One of the first things that got me interested in food was a documentary we watched in my high school health class. I love documentaries because they bring together all the necessary facts and knowledge to illustrate someone’s point of view. Today I’m bringing you some of my favorite documentaries about food and plants. These films have changed how I eat and think about food – I hope they have a positive effect on your life, too!
Super Size Me
This was the documentary I saw in health class that got me interested in food. In this Academy-Award nominated film Morgan Spurlock eats only McDonald’s for 30 days. He checks in with doctors over the course of the month as his weight and cholesterol climb and as he experiences heart palpitations, depression and sexual dysfunction. When it’s over it takes Spurlock over a year to lose the weight he gained. Find it on Hulu.
When this movie came out I was working at Justin’s Nut Butter. We all went to see it together. It opened my eyes to the industrial agriculture we have here in the US and I’ve seen it about a half-dozen times since. Also nominated for Best Documentary, this film covers the industrial production of meat and produce and the economic and legal power of the major food companies. Focusing on issues like consumer information and monoculture, this is a must-see for anyone interested in knowing about their food. It’s narrated by Michael Pollan, a prolific author on the subject of food, most notably The Omnivore’s Dilemma. Find it on Netflix.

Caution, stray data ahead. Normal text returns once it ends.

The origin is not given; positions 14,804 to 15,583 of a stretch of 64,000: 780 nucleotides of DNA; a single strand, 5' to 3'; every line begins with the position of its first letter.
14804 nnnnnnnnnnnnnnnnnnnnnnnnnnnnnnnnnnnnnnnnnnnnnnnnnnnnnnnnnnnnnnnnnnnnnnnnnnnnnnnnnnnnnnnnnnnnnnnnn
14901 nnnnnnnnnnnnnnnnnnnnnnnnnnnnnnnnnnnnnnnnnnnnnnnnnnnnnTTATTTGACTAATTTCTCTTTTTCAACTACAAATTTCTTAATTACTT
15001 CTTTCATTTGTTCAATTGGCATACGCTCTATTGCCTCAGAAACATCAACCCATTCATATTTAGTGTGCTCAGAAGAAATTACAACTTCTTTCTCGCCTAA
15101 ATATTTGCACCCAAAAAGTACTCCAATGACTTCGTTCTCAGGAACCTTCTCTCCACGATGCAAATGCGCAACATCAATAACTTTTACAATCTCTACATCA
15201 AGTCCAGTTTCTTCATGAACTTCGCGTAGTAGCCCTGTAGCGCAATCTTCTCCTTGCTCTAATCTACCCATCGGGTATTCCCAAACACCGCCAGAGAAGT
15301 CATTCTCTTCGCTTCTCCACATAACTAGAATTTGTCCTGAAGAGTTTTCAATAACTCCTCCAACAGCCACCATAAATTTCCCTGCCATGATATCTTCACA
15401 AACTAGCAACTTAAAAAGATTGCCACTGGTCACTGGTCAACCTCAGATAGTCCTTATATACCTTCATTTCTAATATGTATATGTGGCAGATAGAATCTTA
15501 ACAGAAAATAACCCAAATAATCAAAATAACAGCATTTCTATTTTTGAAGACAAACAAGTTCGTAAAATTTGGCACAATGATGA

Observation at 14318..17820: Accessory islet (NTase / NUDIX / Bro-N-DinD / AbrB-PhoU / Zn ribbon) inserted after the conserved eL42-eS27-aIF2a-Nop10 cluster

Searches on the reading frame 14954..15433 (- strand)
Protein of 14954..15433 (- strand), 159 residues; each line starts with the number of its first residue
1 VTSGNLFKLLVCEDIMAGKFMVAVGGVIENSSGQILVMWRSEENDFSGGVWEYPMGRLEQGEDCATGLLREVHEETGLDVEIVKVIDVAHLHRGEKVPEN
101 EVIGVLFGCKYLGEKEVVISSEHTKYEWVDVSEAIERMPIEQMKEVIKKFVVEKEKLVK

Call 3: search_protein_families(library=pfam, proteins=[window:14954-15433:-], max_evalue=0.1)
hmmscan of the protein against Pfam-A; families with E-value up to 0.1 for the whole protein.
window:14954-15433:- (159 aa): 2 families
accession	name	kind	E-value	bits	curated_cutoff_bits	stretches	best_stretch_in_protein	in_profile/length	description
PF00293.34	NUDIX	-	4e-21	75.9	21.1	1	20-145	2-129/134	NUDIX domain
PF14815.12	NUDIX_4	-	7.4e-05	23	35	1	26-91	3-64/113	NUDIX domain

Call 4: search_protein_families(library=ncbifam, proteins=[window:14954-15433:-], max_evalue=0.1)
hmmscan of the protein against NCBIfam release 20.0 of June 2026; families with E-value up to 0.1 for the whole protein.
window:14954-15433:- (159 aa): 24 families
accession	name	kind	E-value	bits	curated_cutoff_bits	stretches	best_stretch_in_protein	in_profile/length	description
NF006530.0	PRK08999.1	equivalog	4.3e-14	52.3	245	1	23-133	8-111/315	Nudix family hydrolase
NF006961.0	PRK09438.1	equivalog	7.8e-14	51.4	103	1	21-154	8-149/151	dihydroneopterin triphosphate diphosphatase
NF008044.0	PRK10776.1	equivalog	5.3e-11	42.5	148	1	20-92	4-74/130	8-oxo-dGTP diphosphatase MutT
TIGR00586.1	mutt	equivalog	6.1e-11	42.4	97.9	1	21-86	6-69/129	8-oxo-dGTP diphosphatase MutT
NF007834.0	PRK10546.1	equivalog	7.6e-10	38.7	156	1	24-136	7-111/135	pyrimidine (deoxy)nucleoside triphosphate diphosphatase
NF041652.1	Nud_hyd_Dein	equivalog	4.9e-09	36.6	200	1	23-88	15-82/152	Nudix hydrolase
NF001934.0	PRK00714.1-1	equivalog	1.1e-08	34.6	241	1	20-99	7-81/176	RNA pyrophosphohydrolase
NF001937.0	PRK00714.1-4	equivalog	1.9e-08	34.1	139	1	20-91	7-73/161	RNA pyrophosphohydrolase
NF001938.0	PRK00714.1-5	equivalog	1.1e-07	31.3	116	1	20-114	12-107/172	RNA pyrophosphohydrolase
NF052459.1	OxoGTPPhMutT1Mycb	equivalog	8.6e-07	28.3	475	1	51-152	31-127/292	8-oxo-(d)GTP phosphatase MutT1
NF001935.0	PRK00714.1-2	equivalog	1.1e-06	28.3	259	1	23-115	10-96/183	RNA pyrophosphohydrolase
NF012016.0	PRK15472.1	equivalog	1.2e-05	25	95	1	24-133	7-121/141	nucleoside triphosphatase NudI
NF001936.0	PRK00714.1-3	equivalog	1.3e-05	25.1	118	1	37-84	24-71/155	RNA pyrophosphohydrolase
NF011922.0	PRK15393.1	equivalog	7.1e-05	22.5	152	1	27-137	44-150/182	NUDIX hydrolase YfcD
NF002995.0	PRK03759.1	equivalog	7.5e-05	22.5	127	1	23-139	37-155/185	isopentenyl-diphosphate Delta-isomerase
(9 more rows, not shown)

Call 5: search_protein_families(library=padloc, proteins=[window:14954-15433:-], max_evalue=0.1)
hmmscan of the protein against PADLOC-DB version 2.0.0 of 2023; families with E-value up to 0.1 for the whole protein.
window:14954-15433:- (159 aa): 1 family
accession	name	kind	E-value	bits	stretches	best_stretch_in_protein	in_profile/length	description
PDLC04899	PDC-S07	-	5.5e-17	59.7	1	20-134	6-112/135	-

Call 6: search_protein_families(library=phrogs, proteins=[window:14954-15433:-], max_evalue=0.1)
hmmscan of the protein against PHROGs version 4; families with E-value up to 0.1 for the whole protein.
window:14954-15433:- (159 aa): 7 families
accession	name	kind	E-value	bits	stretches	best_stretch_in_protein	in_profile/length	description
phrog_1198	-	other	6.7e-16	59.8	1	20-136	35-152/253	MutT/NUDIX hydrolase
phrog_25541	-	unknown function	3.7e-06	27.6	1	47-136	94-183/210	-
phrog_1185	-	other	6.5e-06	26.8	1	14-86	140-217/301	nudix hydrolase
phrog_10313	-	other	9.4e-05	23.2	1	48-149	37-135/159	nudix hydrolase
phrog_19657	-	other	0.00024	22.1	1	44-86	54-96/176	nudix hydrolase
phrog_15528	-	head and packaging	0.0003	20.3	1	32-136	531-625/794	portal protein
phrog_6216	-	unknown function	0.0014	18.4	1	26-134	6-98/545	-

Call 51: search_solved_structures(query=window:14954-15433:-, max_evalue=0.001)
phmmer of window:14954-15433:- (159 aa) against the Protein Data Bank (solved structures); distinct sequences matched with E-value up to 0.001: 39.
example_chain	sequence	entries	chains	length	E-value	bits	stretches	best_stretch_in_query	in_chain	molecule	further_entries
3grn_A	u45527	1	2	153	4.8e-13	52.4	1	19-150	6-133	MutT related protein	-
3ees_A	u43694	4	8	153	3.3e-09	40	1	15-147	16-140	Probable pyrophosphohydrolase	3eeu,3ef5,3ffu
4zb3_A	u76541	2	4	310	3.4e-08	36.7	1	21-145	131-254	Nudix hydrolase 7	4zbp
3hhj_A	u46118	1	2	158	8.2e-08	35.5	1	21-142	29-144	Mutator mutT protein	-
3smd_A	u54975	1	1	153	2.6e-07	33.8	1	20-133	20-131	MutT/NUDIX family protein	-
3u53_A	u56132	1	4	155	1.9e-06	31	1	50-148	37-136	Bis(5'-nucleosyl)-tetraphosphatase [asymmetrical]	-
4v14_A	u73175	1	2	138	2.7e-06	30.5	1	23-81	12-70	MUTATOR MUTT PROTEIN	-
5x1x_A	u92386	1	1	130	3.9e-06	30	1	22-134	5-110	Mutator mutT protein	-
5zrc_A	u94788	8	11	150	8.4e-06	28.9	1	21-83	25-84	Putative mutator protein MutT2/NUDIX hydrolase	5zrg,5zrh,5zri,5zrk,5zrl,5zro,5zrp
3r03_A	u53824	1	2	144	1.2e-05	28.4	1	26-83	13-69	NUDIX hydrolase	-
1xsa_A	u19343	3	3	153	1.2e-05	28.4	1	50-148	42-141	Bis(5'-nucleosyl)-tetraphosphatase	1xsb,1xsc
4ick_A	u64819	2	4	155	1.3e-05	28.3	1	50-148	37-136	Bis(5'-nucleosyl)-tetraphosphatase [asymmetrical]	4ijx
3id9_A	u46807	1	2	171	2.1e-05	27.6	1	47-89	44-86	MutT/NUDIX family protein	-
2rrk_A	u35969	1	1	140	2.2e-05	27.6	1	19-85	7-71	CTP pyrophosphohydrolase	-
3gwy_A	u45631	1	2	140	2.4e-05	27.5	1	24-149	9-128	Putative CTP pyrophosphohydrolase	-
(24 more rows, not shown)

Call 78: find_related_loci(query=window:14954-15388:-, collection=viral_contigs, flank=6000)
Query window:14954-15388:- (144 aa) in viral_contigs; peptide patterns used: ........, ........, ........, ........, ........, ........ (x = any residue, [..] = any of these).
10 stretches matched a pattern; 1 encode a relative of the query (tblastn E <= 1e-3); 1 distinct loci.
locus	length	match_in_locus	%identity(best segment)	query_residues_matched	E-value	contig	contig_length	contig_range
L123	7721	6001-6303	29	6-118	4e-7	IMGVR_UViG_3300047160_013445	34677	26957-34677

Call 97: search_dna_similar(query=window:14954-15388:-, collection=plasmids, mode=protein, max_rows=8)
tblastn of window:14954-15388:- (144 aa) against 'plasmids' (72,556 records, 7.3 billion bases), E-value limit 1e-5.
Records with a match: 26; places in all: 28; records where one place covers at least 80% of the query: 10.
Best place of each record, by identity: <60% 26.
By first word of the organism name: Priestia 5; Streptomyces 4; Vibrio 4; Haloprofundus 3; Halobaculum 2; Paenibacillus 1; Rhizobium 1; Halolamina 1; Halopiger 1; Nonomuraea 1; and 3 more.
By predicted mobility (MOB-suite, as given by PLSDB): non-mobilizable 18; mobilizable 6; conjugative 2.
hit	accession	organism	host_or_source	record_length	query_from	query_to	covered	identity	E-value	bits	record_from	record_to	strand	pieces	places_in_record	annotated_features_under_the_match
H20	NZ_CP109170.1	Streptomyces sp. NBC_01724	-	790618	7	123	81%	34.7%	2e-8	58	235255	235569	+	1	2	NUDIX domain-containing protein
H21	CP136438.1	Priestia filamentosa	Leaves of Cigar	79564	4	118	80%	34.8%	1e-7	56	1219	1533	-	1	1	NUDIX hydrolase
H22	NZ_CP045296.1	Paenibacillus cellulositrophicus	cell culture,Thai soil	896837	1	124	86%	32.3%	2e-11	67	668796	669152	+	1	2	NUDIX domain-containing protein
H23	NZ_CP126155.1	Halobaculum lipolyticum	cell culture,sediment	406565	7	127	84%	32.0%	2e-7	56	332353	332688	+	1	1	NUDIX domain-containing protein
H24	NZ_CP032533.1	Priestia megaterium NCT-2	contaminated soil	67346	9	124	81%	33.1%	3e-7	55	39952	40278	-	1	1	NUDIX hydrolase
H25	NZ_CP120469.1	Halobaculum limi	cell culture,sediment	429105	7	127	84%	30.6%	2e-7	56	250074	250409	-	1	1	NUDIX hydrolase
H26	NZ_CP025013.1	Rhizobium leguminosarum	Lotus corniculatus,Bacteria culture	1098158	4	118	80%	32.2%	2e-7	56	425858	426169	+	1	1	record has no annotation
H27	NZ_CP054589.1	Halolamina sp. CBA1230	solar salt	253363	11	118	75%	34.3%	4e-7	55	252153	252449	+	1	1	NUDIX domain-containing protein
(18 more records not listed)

The Future of Food
This film focuses on genetically engineered foods and the power the comes with them. If a neighboring farm plants a patented seed, like Monsanto’s Roundup Ready Corn, and they cross-pollinate with your corn, you will be liable for patent infringement! Industrial seeds often have a terminator gene so that farmers must buy seeds to plant every year – imagine if this gene contaminated wild plants! This film also looks at the problems associated with monoculture and how subsidized US corn is driving the biodiversity of heirloom varieties of corn out of Mexico. Find it on Netflix and on Hulu.
Dirt! The Movie
Dirt is incredibly important. It makes lands fertile, keeps erosion in check and recycles nutrients. This film explores the relationship between humans and soil – how we’ve been destroying it with industrial nitrogen fertilizers, fighting over it, and destroying rainforests trying to find it. Find it on Netflix and on Hulu.
The Botany of Desire
This last film is my favorite. In his TV documentary, based on the book of the same name, Michael Pollan explores the symbiotic relationship between humans and four plants: apples, tulips, potatoes and marijuana. This film is really cerebral because it forces you to consider the plant’s point of view. Pollan goes over how each plant was discovered and how it made itself essential to humans, ensuring its propagation. Find it on Netflix and on Hulu Plus.